by Erin Hatfild
A program that exchanges hard work for credits to buy food has been life changing for the Parkdale Activity Recreation Centre (PARC) members piloting it.
Select members of the drop-in centre, called PARC Ambassadors, are piloting the Co-op Cred Program, which allows them to learn skills and purchase food regardless of social assistance restriction.
Eugene Hennie calls himself a direct beneficiary of the Co-op Cred Program pilot in Parkdale.
“I was destitute and not really advancing in my life,” he said. “This opportunity presented itself and it allowed me to become more of a human being.”
For Hennie that meant that rather than depending on food banks and meal programs he was able to work in a community garden and purchase healthy food with his work credits.
“What was really good for me is I was taking food from the food bank for the last year and a half, but now I don’t have to so – I am freeing that up for someone else,” he said. “That is one of the greatest joys I have had in the last six months.”
Bob Rose, a senior PARC manager and the current coordinator of the PARC Ambassadors program, said it allows people, who might not otherwise be able, to access, purchase and consume healthy food.
“The community I represent haven’t had access to healthy food,” he said. “Having access to healthy food can be a revolutionary experience.”
The Co-op Cred Program is a partnership between the West End Food Co-op (WEFC), PARC and Greenest City under the Parkdale People’s Economy Project, an ongoing collaboration between various community organizations to build a resilient local economy and a just local food system. Specifically, the Co-op Cred Program is a WEFC project and the pilot project was developed in partnership with PARC.
Ambassadors shared their insight into the Co-op Cred pilot project at the Parkdale Food Network on June 26 at Masaryk-Cowan Community Center.
The pilot project started last February when a handful of PARC members were offered the chance to earn credits by working at the West End Food Co-op and with those credits they could purchase goods at the co-op store.
Once a week each person works a three-hour shift, and their work is worth the equivalent of $13 an hour. Five positions were created at the WEFC and they were given various training and supports in their roles there.
Ambassadors worked as kitchen, produce and inventory staff. They also received their Food Handler Certification to prepare, cook and serve safe food.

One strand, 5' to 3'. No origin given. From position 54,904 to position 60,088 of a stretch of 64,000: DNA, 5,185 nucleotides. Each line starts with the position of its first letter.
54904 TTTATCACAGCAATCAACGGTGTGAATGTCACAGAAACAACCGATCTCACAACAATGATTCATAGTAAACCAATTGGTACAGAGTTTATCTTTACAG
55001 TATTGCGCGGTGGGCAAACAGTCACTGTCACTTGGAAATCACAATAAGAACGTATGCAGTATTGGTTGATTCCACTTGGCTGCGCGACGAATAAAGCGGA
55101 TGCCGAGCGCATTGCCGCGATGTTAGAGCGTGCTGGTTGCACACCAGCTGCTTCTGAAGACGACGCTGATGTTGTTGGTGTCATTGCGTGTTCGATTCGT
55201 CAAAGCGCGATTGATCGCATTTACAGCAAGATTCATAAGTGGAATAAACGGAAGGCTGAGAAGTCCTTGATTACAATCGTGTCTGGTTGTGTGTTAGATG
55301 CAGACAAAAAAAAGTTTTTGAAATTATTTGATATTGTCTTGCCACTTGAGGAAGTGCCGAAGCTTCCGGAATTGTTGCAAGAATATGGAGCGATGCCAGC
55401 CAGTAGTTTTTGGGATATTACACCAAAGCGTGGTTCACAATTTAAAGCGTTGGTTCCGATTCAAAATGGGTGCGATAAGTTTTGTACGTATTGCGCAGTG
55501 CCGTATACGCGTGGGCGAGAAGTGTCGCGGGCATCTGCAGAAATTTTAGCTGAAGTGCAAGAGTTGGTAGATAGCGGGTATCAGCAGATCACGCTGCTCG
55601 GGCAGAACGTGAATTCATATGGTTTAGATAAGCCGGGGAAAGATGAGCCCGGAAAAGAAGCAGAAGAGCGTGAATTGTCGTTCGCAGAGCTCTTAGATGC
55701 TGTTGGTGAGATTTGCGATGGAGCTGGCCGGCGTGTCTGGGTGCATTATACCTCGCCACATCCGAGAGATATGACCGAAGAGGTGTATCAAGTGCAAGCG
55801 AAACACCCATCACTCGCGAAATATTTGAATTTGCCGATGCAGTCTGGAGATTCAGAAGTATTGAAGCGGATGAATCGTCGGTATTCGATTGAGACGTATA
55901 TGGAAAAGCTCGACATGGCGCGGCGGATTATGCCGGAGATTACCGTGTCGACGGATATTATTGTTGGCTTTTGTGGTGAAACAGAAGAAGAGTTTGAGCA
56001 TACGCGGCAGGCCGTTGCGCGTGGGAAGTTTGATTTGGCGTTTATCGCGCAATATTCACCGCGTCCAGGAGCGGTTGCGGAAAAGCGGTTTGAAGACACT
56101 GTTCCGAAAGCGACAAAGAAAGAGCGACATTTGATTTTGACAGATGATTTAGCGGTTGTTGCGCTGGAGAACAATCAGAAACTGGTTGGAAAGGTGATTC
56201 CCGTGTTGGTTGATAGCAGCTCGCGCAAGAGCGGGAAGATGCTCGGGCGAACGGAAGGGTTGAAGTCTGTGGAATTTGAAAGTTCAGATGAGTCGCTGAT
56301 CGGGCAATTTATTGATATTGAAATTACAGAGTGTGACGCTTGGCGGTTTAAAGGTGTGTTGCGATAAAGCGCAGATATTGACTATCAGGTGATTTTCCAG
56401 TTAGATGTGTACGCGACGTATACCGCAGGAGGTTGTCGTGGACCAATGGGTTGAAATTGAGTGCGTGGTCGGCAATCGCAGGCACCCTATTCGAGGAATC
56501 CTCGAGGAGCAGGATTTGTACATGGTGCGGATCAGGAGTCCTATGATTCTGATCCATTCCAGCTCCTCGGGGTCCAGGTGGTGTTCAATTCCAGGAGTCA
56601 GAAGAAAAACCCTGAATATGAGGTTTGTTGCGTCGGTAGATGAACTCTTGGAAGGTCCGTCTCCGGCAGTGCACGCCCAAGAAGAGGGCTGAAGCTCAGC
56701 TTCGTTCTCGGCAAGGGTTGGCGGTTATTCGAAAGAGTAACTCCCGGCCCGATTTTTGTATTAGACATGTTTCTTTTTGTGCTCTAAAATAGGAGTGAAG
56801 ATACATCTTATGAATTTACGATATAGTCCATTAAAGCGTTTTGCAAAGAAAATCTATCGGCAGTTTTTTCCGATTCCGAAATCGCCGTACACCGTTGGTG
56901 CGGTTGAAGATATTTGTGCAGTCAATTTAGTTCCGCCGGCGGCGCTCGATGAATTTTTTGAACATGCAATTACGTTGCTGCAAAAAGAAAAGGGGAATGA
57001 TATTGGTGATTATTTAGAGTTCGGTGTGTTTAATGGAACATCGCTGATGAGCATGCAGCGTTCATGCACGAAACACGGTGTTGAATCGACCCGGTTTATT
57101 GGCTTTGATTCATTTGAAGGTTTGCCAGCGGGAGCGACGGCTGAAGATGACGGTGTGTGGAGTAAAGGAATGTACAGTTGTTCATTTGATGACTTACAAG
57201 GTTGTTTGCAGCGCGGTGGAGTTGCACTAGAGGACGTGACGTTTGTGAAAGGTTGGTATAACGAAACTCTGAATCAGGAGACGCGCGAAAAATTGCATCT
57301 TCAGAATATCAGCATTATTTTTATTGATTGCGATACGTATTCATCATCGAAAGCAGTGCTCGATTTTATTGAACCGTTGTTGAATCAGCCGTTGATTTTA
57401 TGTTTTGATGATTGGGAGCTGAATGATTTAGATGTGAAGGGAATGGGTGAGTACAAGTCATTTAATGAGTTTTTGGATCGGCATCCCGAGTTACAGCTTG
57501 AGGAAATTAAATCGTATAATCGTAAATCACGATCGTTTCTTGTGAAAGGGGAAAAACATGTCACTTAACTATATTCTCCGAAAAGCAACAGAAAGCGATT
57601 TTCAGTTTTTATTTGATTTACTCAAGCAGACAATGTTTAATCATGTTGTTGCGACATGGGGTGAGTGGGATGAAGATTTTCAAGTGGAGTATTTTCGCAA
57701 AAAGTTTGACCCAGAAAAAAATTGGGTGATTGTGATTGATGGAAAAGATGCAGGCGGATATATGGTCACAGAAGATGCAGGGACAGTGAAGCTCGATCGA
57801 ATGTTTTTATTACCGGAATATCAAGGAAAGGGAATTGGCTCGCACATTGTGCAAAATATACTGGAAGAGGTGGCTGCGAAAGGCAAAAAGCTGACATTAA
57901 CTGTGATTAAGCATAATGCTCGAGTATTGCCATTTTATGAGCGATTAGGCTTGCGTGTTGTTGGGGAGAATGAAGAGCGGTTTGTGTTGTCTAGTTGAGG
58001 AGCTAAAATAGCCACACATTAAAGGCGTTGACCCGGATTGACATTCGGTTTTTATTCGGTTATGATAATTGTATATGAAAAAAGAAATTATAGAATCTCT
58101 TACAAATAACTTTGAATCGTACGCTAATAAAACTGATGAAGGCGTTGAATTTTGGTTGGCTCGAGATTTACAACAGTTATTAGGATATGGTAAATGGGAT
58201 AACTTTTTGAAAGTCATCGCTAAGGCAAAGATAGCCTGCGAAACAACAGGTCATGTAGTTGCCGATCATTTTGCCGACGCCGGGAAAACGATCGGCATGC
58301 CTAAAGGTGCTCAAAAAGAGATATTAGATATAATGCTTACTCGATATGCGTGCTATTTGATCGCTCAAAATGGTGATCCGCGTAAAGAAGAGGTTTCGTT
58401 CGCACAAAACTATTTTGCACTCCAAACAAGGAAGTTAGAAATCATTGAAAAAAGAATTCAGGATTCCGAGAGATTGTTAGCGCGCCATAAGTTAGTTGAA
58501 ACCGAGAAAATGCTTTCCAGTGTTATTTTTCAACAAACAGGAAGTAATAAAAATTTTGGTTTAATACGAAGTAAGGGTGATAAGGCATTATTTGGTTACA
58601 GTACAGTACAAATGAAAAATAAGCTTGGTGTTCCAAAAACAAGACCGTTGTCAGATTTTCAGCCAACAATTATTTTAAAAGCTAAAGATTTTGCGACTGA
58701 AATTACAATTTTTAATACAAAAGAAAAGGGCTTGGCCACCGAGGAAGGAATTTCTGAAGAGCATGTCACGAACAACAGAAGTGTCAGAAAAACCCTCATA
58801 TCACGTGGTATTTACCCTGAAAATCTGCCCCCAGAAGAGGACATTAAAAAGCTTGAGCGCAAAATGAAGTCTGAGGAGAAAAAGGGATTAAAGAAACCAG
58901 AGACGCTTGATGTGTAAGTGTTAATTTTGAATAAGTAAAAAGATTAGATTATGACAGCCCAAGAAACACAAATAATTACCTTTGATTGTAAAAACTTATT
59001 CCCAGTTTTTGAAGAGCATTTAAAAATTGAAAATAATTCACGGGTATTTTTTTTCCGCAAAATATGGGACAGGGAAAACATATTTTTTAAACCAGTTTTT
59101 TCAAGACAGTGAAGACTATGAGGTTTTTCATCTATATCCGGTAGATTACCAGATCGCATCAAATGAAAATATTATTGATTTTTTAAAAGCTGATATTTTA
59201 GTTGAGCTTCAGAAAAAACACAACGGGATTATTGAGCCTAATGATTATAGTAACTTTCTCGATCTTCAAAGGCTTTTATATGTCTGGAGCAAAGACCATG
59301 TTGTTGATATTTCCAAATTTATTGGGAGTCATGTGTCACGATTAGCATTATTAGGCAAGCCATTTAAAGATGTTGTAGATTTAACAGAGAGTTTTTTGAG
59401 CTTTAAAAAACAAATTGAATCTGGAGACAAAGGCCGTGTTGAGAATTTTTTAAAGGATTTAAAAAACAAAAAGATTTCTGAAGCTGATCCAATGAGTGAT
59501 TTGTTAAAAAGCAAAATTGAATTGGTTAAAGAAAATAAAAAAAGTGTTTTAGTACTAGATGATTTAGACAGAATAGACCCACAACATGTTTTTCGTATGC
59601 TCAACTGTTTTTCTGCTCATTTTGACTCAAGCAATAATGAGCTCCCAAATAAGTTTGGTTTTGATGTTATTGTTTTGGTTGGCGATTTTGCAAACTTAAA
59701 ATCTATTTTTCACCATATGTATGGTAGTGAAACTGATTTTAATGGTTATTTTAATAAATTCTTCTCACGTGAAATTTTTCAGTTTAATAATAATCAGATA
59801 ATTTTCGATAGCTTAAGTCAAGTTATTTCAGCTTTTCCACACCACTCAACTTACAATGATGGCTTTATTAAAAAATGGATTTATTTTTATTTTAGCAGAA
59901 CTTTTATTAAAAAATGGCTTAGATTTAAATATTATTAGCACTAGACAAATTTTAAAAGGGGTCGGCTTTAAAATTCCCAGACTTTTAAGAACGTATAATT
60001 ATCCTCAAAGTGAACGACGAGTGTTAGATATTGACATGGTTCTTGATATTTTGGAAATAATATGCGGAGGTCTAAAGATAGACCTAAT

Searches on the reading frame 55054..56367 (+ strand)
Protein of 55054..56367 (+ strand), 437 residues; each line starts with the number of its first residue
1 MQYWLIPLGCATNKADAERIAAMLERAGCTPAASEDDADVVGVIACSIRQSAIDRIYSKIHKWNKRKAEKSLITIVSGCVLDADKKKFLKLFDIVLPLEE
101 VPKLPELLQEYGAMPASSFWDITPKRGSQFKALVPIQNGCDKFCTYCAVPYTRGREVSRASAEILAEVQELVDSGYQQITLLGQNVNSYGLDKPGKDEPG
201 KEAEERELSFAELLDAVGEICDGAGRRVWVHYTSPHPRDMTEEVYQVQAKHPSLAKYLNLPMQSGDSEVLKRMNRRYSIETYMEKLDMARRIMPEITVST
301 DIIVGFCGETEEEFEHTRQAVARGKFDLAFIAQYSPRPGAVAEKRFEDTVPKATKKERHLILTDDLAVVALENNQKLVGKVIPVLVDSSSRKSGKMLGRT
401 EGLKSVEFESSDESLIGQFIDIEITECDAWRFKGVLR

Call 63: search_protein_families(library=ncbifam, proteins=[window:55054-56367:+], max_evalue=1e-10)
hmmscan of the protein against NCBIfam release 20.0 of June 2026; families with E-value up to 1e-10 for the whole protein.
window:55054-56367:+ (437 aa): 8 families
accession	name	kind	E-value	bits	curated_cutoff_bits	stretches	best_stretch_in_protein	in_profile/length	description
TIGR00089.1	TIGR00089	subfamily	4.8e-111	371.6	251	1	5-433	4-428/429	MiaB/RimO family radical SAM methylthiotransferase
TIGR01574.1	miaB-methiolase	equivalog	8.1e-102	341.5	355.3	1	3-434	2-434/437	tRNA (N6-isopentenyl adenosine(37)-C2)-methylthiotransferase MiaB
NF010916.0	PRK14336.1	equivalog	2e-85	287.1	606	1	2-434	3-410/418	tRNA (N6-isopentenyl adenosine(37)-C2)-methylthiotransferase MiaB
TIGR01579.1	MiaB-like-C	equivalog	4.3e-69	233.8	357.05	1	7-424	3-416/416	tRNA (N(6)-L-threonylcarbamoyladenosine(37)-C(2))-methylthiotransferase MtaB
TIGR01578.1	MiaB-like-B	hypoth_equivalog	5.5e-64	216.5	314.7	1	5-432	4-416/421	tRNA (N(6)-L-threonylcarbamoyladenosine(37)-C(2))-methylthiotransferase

An additional three PARC Ambassadors were given roles at Greenest City, which runs the HOPE Garden, to work in community gardening where their tasks ranged from weeding and watering to making compost and harvesting. Each worked for two-hour shifts, once a week, which they earned co-op credits for.
“One of the most important elements of the Co-op Cred Program is that right from the beginning it has been a learning and doing exercise,” Rose said. “People felt valued, people felt they were learning new skills, being welcomed and respected.”
For Bonnie Briggs, the biggest benefit for working as a PARC Ambassador in the Co-op Cred program is that she and her husband, both of whom are on the Ontario Disability Support Program, have a full fridge.
“I remember early in our marriage when we were lucky to have anything in our fridge at all,” Briggs said. “At times we were living on icing sugar.”
But, with the credits she earns to buy food at the WEFC, Briggs said they could make good food choices and the grocery money they do have goes further.
It has not been determined when this pilot project will wrap up, but according to Kuni Kamizaki with the Parkdale People’s Economy and the Parkdale Food Network, it will be sometime toward the end of the year. Then, Kamizaki said, the plan is to expand the scope of participants to include more PARC members, not just ambassadors, and members from other agencies such as Parkdale Community Health Centre.
Taken from InsideToronto.com